I’ve said it before: No matter what type of audiophile you are, Furutech probably makes a product you’ve lusted after. In addition to power distributors and filters, and finished interconnects, speaker cables, and power cords, they make DIY bulk cables and component parts, and accessories that include the stainless-steel and silver-plated FI-50 NCF power-cord connectors, the Destat III Static Charge Eliminator for LPs and CDs, the DF-2 LP Flattener, Nano liquid contact enhancer and PC-α (Alpha) cleaning solution for CDs, the SK-III Electrostatic brush for discs and A/V gear, and a variety of AC outlets, cover plates, and fuses.

Furutech designed the new NCF Booster cable holder ($350 USD) in response to frequent customer requests for a product that could physically support a heavy audiophile power cord. In the company’s own words, the Booster is a “multi-material, hybrid constructed . . . Performance-enhancing Connector & Cable Holder” that provides “superior damping.”


The NCF Booster seems both unique and ingenious, and Furutech claims that it increases performance in several ways. First, as a clamp, it secures a power cord’s male or female connector, to damp the connector and reduce the chance that it will become misaligned when connected to a component or wall outlet. Second, as a lifter, it holds interconnects, cables, and power cords above the floor, which is claimed to increase a system’s sound quality by reducing electromagnetic interference. Third, in either capacity, the NCF Booster subjects the cable or cord to Furutech’s active Nano Crystal2 Formula (NCF), which is claimed to further improve performance.

Known as one who is not shy of tweaks, I wasn’t surprised when SoundStage! publisher Doug Schneider brought the NCF Booster to my attention. Nor is it surprising that I find the NCF Booster an interesting product. The problem of heavy audiophile power cords that strain and/or wrench loose from their IEC connectors is one I have tried for years to alert audiophiles to.

Tall, dark, and adjustable

Each NCF Booster comprises: 1) a base; 2) two 2.75”-tall, nickel-plated, brass-bottomed poles; 3) two 2.75”-tall extension poles; 4) a large, height-adjustable clamp in two pieces, its inner surfaces serrated to grip a cord or cable, its two halves sliding up and down the poles, and locked in place at the desired height with two large, knurled, hand screws at the sides; and 5) two optional silicone rings that wrap around the poles and hand screws, the rings’ elasticity providing additional damping of the cord’s connector.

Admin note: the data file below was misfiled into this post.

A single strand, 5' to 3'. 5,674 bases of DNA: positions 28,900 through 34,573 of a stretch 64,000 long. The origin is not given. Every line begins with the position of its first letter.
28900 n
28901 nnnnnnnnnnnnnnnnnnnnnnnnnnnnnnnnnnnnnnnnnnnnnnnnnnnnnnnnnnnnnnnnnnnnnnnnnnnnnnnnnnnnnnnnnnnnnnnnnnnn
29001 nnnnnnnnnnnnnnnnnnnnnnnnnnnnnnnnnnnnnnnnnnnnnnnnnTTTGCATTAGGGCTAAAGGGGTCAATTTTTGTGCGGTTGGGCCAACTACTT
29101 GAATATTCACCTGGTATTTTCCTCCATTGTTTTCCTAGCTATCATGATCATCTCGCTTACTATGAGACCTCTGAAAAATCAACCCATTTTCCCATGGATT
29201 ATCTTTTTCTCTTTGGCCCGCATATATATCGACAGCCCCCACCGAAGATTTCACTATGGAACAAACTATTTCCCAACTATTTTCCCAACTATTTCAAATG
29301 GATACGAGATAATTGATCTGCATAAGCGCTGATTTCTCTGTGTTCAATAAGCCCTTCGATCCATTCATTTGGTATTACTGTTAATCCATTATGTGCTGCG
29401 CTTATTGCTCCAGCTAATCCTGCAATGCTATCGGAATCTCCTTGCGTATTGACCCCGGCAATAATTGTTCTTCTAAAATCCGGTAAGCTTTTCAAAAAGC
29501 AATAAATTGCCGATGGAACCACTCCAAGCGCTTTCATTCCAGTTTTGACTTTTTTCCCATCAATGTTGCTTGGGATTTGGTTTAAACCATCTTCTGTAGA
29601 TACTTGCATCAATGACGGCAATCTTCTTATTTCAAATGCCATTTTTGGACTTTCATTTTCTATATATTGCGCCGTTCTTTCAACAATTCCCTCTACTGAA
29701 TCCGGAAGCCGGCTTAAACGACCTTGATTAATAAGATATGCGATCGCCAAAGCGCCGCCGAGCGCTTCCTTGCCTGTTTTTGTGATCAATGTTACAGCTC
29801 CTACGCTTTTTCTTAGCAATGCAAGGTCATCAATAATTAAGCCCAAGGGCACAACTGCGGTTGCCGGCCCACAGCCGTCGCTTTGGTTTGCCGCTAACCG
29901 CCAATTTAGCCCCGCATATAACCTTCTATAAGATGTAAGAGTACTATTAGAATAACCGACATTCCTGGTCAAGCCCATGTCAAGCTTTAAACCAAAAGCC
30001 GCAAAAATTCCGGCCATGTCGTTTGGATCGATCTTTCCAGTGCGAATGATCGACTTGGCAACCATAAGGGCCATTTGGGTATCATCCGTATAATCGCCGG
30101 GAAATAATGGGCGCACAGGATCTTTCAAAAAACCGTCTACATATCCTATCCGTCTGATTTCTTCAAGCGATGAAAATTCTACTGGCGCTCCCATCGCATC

When a cord’s connector is inserted in the NCF Booster, the connector is damped not by the tightening of screws, but by the weight of the clamp’s heavy top piece -- it weighs 0.62 pound (280gm) -- and the force of the rings, if used. The clamp’s bottom half weighs only 0.18 pound (80gm).

The base of the NCF Booster is a heavy plate of silicone-covered steel with an outer layer of acrylonitrile butadiene styrene (ABS) resin. A hard, expensive polymer, ABS is also an excellent electrical insulator. The clamp’s top half is a block of cryogenically treated and demagnetized stainless steel covered by NCF-treated crystalline resin. Furutech says that this resin has two active properties: 1) It generates negative ions through a piezoelectric process that eliminates static, and 2) it transduces, or converts, thermal energy into frequencies in the far infrared (i.e., at the high end of the infrared bandwidth of light). Furutech combines the resin with nanoscale particles of ceramic and carbon powder, the latter said to possess properties of thermoelectric damping. The clamp’s bottom piece is made of the ABS and NCF resins.


If you need to raise the NCF Booster higher than is possible with the included poles, Furutech sells a set of ten extension poles for $34.

With just its stock poles, the NCF Booster is a tad under 9”H. Its base is about 3.6”W x 3.9” deep, the clamp 3.5”L x 1.6”W. In total, with the included pair of extension poles installed, the NCF Booster weighs slightly less than 1.5 pounds. It comes with a one-year manufacturer’s warranty.

Furutech states that the NCF Booster has already been such a success that, later this year, they’ll release a version for signal cables (e.g., RCA, XLR, HDMI, USB), with flat upper and lower clamps for securing those types of connectors.

Have NCF Booster, cord won’t travel

Furutech sent me three review samples of the NCF Booster. Removing them from their boxes revealed heavy objects perfectly crafted of impressive materials: classic Furutech build quality.

Assembly was simple, accomplished in just a few steps using the included 2.5mm hex wrench. Use of the silicone damping rings is optional, but Furutech says that some customers have reported audible improvements with them in place. I tried the Boosters with and without the rings.


In my big system, I used the NCF Boosters with the power cords that run into the AC outlet, SACD/CD player, and digital-to-analog converter, clock, music server, amplifier, preamplifier (which has two power cords), subwoofers, subwoofer crossover, and the active bass modules of my speakers. In my secondary system, I used the Boosters on cords that run into the AC outlet, active bookshelf speakers, DAC’s external power supply, and subwoofer. In both systems, I generally left the first NCF Booster on the respective AC outlet, and swapped the other two among the various electronic components and speakers. For the electronics, I placed the Boosters on either my racks or vibration-control platforms. For my subwoofers and active speakers, I placed the Boosters on the floor or shelf, as appropriate.